MARCH 1975 ROMANCE AND REALITY

Marching on with March 1975
Exhausted but with a nice sense of virtue. Cleaned house thoroughly and it rewards me with the shining, well-cared-for glow of a loved child. Stew is stewing and the only things left to do are folding towels and baking apple pies for Margret and Diana’s visit tomorrow.
A Strauss record is spinning romantic waltzes, and I find myself succumbing to a pleasurable melancholia like the ones suffered in adolescence. Ah, the pain of unrequited love! In those far off teen days I prayed for romance—I, whose outstanding mental characteristic is a need to analyze and understand. No, I longed then to be submerged in that delightful frenzy called romantic love. No crudities, please—only strong, despairing passion. Does everyone experience such infatuations? The melting desire called up by the curve of a mouth, the vulnerable nape of the beloved’s neck—a look of laughter or weariness.
I tell myself I’m glad to be done with such nonsense. But sitting by the fire I let Strauss revive old feelings. Me, 37 years old, and still susceptible to dreams. And stubborn fantasy colors my exquisite ball gown, as a handsome stranger whirls me around the dance floor. There is magic in his ardent eyes and smiling lips.
Of course, there would be danger in this scenario, a tragedy, for after all, our affair would be the stuff of Romeo and Juliet, Heloise and Abelard!
How silly that sounds now. But at 17, the future glimmered with possibilities. Here there is no future. Only the present that extends to the grave. Still, the naivete of these dreams does not dim them. Bright as the first snow, piercing as the cry of the first robin, they remain, jeweled as the dew drops in the heart of a rose.
Such is the power of first love, the feeling that one is part of something larger than oneself. Perhaps it also explains the core of sadness in all love—because, like the rose, its glory will fade.
So I muse that realists may be the fortunate ones. Do they not see life clearly, without undue expectation? Able to accept what comes to them, they are not easily dashed by life’s offerings. “Well,” they may ask the dejected romantic, “what did you expect?”
Yet I wouldn’t trade the heights for that pedestrian path. No, even though I plummet again and again, like Icarus into the sea. I’ll regrow my singed wings, because I fully expect to love again and go soaring upward to touch the sun!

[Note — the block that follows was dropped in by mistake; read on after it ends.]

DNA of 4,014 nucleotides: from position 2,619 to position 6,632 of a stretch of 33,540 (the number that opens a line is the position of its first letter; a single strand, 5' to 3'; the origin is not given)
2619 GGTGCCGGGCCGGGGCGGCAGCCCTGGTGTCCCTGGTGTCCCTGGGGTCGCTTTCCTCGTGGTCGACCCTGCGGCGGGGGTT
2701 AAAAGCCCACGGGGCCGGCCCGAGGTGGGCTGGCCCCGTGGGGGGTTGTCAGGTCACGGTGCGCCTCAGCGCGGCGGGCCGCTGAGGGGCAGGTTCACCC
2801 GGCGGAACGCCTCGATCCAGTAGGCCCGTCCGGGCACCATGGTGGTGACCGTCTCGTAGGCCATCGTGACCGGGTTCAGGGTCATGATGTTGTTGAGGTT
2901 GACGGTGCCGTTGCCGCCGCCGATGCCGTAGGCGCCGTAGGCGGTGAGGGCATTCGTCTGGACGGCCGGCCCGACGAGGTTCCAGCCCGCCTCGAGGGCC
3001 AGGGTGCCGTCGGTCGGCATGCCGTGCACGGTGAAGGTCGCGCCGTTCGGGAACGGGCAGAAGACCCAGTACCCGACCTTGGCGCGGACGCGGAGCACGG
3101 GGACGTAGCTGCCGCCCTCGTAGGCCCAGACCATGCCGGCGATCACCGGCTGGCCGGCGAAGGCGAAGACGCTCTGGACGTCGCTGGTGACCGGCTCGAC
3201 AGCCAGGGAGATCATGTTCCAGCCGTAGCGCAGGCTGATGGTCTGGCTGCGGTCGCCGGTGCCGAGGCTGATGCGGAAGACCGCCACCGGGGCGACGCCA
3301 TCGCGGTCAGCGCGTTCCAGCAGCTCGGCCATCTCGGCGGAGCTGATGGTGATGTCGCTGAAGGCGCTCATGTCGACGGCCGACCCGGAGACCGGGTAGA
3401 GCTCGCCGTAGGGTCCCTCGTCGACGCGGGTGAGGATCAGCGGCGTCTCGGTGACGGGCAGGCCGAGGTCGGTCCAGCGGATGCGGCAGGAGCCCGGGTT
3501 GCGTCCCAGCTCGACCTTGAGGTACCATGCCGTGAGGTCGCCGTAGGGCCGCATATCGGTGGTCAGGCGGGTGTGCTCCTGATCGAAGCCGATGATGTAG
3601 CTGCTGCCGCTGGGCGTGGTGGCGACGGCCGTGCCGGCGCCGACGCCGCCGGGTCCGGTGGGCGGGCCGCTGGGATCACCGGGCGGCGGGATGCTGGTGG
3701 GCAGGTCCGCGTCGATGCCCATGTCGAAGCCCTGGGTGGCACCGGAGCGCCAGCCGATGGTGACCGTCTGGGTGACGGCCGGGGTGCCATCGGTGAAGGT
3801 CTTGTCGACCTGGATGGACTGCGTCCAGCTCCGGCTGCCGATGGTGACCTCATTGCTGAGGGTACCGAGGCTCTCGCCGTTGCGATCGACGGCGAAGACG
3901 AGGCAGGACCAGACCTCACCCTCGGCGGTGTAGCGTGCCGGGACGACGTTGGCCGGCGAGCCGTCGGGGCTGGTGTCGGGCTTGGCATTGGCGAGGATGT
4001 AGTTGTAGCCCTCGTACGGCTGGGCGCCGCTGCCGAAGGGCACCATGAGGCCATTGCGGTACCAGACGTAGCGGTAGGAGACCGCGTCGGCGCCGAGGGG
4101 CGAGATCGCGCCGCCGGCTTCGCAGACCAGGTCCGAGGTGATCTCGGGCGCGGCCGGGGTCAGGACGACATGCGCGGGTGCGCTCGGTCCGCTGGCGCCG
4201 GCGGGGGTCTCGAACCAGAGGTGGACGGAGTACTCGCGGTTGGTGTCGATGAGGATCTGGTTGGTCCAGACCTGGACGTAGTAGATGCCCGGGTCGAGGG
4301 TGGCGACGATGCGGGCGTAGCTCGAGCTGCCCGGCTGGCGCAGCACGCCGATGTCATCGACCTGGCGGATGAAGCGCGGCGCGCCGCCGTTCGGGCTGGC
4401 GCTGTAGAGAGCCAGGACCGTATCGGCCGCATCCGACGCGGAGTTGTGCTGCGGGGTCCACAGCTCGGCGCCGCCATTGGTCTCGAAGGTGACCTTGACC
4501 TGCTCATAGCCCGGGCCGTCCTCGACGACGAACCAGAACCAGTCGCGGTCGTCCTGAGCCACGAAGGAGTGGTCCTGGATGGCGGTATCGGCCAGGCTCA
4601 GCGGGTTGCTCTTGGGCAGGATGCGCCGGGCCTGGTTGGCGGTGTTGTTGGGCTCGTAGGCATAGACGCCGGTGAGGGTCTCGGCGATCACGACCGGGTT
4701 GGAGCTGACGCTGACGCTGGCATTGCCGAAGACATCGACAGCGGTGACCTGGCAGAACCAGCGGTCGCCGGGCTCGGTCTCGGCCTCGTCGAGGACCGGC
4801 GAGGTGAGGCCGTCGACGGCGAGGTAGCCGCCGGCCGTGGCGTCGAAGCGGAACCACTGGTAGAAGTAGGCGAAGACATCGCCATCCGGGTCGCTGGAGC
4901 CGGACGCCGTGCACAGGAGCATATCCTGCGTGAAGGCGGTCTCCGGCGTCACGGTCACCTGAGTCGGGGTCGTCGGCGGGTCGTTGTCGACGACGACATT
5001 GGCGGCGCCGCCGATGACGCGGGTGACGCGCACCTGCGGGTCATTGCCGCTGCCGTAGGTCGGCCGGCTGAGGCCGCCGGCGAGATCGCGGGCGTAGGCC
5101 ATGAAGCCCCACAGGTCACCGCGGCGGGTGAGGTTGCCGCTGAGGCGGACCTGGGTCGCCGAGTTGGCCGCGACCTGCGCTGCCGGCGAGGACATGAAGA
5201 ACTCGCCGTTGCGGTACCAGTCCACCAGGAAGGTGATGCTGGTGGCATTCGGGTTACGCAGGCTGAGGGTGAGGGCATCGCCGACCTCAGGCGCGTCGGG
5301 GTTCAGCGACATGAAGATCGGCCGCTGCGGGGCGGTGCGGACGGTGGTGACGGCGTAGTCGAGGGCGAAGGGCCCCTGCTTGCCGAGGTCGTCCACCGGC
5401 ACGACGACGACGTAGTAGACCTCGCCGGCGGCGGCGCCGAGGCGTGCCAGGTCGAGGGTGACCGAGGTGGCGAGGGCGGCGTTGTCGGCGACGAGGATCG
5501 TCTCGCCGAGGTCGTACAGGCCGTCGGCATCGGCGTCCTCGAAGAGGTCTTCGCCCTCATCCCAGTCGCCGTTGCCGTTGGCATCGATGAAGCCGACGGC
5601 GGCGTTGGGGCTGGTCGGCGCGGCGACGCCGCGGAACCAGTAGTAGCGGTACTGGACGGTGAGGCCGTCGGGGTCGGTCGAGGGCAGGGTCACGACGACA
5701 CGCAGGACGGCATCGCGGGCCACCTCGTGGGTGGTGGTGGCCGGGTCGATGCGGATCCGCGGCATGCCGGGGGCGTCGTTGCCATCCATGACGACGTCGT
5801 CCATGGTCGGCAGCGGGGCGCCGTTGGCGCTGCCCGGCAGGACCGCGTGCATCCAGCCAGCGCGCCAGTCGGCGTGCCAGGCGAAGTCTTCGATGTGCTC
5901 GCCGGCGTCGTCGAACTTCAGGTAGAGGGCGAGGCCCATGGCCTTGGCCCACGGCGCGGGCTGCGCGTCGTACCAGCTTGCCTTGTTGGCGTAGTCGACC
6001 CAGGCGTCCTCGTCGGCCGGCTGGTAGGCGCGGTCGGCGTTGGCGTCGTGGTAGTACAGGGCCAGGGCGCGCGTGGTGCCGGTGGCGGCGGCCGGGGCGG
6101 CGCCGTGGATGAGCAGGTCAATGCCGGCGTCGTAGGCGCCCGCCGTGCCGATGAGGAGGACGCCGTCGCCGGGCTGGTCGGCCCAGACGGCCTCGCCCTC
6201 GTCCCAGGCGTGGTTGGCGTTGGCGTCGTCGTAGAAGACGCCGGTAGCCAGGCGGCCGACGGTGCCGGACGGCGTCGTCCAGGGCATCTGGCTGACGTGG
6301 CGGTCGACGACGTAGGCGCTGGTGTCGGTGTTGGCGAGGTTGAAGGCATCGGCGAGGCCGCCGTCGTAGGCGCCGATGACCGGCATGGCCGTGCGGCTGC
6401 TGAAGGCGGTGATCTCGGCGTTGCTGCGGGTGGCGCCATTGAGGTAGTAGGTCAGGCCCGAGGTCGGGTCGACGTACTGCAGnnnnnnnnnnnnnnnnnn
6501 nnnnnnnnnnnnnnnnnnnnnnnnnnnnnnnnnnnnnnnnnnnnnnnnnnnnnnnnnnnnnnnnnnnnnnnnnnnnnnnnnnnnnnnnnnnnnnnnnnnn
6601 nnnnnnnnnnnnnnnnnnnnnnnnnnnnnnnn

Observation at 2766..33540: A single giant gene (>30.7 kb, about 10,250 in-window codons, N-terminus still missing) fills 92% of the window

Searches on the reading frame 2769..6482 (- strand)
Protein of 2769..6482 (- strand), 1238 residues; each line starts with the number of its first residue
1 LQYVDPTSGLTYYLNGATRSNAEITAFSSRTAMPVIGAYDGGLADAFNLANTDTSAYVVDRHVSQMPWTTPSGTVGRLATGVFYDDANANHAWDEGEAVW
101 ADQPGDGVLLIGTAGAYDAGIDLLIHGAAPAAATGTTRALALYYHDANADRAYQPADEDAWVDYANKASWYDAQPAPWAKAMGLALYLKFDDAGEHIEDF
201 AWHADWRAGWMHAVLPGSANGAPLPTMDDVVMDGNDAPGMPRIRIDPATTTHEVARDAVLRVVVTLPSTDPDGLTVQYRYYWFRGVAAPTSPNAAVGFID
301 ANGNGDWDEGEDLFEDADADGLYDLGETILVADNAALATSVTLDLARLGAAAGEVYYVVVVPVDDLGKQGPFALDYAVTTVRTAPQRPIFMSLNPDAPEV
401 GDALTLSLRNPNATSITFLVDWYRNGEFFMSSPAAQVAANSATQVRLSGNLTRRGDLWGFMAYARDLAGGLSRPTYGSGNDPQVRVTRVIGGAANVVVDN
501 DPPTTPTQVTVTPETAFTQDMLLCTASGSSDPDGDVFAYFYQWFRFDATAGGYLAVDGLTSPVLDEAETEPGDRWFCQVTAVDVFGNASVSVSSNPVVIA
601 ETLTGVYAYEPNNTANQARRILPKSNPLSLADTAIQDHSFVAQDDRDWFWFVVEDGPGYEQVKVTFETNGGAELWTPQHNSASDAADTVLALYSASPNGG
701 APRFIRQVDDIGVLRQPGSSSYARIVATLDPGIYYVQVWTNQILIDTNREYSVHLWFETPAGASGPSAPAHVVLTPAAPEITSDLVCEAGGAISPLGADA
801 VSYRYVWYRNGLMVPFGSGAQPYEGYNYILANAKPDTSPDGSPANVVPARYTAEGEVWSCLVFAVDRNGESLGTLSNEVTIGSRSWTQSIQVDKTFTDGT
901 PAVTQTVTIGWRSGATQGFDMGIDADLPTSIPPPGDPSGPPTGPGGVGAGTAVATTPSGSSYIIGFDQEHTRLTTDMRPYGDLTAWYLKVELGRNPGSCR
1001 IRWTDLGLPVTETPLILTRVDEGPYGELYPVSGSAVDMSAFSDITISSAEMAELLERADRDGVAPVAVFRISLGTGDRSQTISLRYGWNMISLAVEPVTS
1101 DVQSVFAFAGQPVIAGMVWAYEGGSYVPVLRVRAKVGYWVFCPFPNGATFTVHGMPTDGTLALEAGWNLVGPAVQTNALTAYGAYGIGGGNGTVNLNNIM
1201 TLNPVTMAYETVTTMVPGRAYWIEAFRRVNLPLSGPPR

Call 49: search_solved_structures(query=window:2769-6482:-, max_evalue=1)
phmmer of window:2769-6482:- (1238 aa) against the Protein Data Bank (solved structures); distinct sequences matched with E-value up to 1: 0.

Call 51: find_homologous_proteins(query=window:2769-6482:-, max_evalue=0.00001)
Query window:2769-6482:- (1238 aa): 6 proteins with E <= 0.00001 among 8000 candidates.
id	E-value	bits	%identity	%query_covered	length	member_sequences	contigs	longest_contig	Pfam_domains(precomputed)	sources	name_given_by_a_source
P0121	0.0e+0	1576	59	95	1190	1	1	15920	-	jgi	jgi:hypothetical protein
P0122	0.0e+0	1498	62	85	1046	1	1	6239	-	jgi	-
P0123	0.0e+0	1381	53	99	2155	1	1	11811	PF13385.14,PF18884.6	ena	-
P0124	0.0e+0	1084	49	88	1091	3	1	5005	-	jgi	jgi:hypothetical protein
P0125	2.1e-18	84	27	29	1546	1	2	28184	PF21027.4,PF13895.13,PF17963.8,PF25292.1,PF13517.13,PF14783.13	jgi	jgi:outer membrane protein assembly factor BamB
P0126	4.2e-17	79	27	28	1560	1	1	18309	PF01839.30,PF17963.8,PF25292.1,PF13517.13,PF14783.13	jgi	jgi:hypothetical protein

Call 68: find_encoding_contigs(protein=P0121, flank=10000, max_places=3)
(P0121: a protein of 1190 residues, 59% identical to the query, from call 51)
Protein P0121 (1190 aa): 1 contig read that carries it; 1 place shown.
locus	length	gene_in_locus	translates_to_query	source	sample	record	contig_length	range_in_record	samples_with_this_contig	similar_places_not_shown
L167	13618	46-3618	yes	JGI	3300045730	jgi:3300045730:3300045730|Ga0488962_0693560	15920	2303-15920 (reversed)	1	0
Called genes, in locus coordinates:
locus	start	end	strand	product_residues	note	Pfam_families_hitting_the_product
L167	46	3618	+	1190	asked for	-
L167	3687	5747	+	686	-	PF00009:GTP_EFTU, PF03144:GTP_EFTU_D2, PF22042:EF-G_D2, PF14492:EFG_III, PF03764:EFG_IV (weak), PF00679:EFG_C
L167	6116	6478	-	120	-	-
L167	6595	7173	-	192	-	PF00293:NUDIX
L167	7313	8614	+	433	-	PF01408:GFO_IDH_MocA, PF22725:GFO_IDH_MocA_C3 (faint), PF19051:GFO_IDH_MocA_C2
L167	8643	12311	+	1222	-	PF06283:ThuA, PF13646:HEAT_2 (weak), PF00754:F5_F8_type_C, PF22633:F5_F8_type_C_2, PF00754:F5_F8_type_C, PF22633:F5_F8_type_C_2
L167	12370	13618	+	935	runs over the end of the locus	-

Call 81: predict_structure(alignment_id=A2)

Later: My romantic fit over, I look at the clock. One. Pete and the boys are taking off, leaving the coast clear for girl talk. Glad he didn’t back out at the last minute—but at least I feel more like the house might be half mine—equal rights and all. Paige just came home, whipping into the driveway like Mario Andretti, the race car driver!

March 9, 1975
Sitting atop a huge eroded stump overlooking the ruffled shirt of the green-blue Clackamas River. Nush and I came down to River Mill Dam in the pick-up this afternoon. The partially sunny day was too potent to resist but I didn’t want to squander my returning energy walking down River Road. As it was, I’m glad we didn’t, for we saw a lot of people and their dogs congregating about the newly occupied, but still tumble-down cabins. Where went the solitary lane of seven years ago?
Still, the shore here is the same. I see the “writing rock” from my perch and remember how Paige and I pushed Chip into the river from it. He thought we were wretches and wouldn’t come near us for most of the return hike.
As I thought about this, I noticed a crackling in the brush. Nush looks inquiringly in that direction. I catch a glimpse of a man rather aimlessly walking back toward the cabin trail. Nush growls warningly, and I place my hand on his collar. I shouldn’t feel so possessive about this little patch of wilderness, but I do—it’s where I can feel alone.
Above a white mountain of cloud, the sky is intensely blue, and the sound of running water is musical, rather like thin silver bracelets softly clashing together. We’ll go back up into the park and head for the Preserve area.
Later: In a grassy little inlet on a deer path. An owl flew lazily off to another tree as we approached, and I can still see him if I stand up. Blue gorse flowers bloom in the feathery green-gold moss at my feet. The Oregon Grape is studded with tightly curled blossom buds, while the leaves are polished as though with wax. Glancing up, I see that the sun has dropped a little closer toward the horizon, and clouds with bellies full of rain are gathering, driven by a westerly wind. Time to head for home.

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Published in: on January 13, 2019 at 10:30 am  Comments (5)  

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5 CommentsLeave a comment

  1. I always feel “righteous” after cleaning house, but I like your “virtuous ” feeling a lot better. Love, love, love your written word.

    • Thanks, Barb. You made my day. Thanks!

  2. Even in journal entries, where a mind can wander without thought to finding the “right” words, you are poetic in your prose. Amazing!

    • Laura, your kind remarks validate my continued slog through the past. Thank you so much!

  3. Poetic!


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